The NRL is littered with freakish attacking guns capable of scoring and setting up mind-blowing tries on a weekly basis. But during the rugged, defence-oriented 1980s premiership era, Scott Gale stood out like a beacon.
An 18-year-old debutant with Wests in 1983, the utility-back spent the following season at Easts, but it is his four-year stint at Balmain for which he is best remembered.
Gale, predominantly a half, scored 35 tries in 99 games for the Tigers – including some of the most memorable solo touchdowns in the code’s history. Fast with electric footwork and brilliant ball skills, Gale’s trademark was possessing the most potent chip-and-chase game in the competition.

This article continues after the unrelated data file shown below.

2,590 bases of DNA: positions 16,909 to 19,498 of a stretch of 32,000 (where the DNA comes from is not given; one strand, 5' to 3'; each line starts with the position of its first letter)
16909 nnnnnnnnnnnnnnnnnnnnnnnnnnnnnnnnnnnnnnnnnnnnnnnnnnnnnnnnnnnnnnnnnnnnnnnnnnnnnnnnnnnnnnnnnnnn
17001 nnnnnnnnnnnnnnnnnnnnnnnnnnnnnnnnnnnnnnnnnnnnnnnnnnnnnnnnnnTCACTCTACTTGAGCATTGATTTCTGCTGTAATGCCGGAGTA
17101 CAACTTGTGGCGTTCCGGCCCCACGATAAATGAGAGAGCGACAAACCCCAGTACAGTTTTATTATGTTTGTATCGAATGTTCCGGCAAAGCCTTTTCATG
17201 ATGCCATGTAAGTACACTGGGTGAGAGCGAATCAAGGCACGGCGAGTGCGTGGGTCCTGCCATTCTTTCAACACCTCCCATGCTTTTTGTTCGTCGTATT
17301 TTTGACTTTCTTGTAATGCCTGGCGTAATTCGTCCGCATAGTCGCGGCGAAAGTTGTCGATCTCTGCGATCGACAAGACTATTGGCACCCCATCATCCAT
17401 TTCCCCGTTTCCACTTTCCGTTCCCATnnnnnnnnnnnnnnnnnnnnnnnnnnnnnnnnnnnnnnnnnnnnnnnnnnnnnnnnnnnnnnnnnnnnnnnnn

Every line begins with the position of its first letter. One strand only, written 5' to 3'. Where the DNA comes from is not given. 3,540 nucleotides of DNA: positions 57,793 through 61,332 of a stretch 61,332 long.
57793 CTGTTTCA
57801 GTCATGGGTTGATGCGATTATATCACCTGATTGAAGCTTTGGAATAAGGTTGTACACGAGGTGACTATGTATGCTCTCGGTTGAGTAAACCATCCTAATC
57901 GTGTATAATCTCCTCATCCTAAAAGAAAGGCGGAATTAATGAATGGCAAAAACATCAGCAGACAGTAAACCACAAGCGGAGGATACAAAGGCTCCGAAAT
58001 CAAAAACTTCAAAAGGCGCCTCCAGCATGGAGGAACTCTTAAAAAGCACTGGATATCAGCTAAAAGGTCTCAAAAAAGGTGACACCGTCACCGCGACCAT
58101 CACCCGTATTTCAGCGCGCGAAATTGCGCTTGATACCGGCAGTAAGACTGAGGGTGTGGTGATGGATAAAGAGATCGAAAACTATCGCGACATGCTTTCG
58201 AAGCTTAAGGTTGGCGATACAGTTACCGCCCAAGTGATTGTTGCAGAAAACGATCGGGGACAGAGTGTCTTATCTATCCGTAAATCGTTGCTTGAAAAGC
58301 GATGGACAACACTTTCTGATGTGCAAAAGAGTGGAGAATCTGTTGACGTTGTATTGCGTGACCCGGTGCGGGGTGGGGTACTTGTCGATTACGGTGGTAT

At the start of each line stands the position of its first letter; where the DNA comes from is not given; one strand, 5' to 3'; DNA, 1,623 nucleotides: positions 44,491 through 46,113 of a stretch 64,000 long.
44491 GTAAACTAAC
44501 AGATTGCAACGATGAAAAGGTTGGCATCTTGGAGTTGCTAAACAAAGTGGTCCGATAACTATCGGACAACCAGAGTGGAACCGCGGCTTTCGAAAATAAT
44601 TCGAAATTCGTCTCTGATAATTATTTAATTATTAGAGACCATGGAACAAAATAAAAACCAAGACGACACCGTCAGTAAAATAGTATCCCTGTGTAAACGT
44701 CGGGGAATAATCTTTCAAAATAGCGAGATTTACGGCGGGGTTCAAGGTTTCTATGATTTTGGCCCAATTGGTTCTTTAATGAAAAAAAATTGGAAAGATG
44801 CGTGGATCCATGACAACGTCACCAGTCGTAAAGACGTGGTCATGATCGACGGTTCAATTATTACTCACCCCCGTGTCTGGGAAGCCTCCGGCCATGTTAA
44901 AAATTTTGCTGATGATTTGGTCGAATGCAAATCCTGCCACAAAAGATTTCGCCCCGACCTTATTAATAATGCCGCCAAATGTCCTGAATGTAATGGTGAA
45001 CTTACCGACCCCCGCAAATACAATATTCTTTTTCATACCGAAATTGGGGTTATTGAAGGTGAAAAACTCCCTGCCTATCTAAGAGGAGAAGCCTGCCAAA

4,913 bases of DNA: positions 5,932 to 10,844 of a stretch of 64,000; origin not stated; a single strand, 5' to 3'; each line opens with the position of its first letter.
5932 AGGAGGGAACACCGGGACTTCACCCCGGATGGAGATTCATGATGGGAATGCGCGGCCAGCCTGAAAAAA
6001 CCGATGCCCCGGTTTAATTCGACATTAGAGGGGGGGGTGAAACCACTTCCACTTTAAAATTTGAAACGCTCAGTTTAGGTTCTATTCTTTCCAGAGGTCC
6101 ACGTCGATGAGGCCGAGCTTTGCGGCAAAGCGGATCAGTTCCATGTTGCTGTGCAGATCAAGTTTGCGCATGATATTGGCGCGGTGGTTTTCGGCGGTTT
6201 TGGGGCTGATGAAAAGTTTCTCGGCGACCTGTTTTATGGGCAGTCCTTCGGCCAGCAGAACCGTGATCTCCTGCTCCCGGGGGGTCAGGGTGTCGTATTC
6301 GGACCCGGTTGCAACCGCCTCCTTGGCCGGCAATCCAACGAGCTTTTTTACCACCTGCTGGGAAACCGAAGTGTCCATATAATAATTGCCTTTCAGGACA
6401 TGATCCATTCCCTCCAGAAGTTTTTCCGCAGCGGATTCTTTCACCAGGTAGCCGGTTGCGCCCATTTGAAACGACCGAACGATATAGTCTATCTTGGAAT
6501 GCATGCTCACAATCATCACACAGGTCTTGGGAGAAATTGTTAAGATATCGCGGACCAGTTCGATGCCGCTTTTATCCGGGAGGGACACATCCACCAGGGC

Legendary commentator called Gale’s try in the Tigers’ fifth-place playoff defeat of North Sydney in 1986 as ‘the best try I’ve seen in Rugby League television’ during his breathless call of the match.
After playing in Balmain’s loss in the 1988 Grand Final, Gale left Leichhardt for underwhelming two-season stints with Norths and Canberra – coming off the bench in another decider defeat for the Raiders in ’91 – and finished up in 1992 with 180 first grade games to his credit, finally retiring after an off-season stint with English club Hull.
The popular journeyman was diagnosed with motor neuron disease and tragically passed away in 2004, aged just 39, but the on-field magic from his unforgettable career lives on.